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Periodical article Periodical article Leiden University catalogue Leiden University catalogue WorldCat catalogue WorldCat
Title:When Does an Indigene/Immigrant Become a Citizen? Reflections on the Nation-State in Contemporary Africa
Author:Abdullah, IbrahimISNI
Year:2003
Periodical:African Sociological Review (ISSN 1027-4332)
Volume:7
Issue:2
Pages:113-117
Language:English
Notes:biblio. refs.
Geographic term:Africa
Subjects:nation
nationality
Politics and Government
colonialism
History and Exploration
Ethnic and Race Relations
sociology
Conflicts
immigrants
indigenous peoples
social history
citizenship
External link:https://www.jstor.org/stable/43657706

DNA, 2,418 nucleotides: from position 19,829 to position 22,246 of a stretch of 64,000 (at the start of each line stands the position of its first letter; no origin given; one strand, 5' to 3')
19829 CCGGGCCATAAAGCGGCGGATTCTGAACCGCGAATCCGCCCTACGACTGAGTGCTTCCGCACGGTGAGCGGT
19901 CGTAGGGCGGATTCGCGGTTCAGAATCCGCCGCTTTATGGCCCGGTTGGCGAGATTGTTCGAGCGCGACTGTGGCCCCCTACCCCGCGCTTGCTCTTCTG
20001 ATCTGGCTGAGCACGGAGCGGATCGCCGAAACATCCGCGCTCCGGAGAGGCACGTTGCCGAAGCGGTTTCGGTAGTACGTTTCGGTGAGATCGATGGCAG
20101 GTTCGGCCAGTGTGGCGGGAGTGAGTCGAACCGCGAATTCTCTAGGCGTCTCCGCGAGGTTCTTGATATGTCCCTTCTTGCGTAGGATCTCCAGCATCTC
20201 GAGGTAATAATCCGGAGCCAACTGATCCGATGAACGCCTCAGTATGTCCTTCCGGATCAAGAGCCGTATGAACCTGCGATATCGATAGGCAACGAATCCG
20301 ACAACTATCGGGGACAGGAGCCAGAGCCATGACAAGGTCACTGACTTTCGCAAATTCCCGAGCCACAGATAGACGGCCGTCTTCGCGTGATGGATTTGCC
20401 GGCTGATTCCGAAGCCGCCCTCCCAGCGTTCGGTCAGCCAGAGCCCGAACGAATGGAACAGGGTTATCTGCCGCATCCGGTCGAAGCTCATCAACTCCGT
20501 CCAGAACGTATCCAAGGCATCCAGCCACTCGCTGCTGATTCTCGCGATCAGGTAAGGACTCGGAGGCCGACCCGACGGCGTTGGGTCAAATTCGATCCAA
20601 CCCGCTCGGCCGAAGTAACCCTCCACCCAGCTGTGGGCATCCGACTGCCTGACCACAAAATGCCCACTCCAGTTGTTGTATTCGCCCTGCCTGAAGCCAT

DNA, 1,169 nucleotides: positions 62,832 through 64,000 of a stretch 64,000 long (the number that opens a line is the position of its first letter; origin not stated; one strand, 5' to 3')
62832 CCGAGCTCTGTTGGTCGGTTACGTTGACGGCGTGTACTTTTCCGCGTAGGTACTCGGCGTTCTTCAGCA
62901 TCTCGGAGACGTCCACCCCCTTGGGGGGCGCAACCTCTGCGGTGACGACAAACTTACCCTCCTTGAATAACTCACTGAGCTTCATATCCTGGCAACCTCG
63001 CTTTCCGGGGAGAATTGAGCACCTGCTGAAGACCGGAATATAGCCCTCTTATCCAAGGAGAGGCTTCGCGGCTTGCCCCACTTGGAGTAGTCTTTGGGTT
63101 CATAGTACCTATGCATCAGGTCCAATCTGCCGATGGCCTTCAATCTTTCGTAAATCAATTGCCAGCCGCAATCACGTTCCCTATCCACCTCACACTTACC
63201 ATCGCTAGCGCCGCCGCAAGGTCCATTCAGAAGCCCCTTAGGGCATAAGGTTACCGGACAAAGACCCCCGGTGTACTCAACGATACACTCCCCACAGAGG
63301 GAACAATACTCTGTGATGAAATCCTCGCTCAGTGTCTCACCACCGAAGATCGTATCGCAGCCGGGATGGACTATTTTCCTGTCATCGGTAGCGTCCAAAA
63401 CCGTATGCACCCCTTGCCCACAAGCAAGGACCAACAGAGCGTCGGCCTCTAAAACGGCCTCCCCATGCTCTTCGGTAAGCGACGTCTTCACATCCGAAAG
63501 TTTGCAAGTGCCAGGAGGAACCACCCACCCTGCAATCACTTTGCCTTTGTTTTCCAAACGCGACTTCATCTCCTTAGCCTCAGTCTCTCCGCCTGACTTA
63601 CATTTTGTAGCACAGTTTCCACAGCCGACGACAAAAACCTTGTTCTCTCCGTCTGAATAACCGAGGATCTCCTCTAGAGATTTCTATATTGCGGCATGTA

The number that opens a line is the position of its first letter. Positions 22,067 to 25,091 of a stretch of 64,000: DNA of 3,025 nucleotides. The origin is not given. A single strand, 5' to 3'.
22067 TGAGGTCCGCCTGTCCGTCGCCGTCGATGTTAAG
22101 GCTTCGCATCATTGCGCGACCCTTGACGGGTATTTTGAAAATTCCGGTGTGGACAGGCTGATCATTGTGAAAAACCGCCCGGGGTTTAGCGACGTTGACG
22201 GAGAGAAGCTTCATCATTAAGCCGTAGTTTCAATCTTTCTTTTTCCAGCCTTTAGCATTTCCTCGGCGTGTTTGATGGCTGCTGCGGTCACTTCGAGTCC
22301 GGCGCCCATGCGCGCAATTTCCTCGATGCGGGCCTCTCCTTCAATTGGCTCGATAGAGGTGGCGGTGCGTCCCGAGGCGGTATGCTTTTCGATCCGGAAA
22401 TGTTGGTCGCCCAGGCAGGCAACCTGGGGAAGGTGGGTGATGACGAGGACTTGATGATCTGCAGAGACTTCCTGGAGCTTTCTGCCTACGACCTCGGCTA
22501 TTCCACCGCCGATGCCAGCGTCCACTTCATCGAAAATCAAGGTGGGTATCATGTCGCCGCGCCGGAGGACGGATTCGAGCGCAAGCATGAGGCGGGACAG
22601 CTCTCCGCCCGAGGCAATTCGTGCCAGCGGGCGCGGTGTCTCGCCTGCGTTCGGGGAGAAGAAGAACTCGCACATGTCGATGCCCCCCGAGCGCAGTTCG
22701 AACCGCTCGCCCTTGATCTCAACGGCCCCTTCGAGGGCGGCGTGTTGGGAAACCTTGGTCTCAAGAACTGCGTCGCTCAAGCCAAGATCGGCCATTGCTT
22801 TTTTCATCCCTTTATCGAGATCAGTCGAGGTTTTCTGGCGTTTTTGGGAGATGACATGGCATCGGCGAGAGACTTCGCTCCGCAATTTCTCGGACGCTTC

Abstract:Did the nation precede the formation of the modern State in Africa? Or was the State created before the nation was born? These questions are central, in the author's view, to understanding the nature and substance of conflicts in contemporary Africa. The State that was created under colonial enlightenment was an exclusive project that served the needs of the colonizing 'other' and the precapitalist ruling groups. The configuration of forces under this dispensation did not allow for the development of a civil society. This exclusive paradigm came under strain during the period of decolonization. The divisions between the civic and the ethnic are crucial to understanding the notion of citizenship in Africa. In theory, citizenship is available to all nationals in every African country. Indigeneship, however, is restricted to natives, with roots in a particular space/community. The immigrant/non-indigene dialectic restricts the rights of people based on their perceived externality to an area. The citizenship discourse should be reconfigured to engage meaningfully with the different forms and patterns of exclusion prevalent in the continent. Ref. [ASC Leiden abstract]
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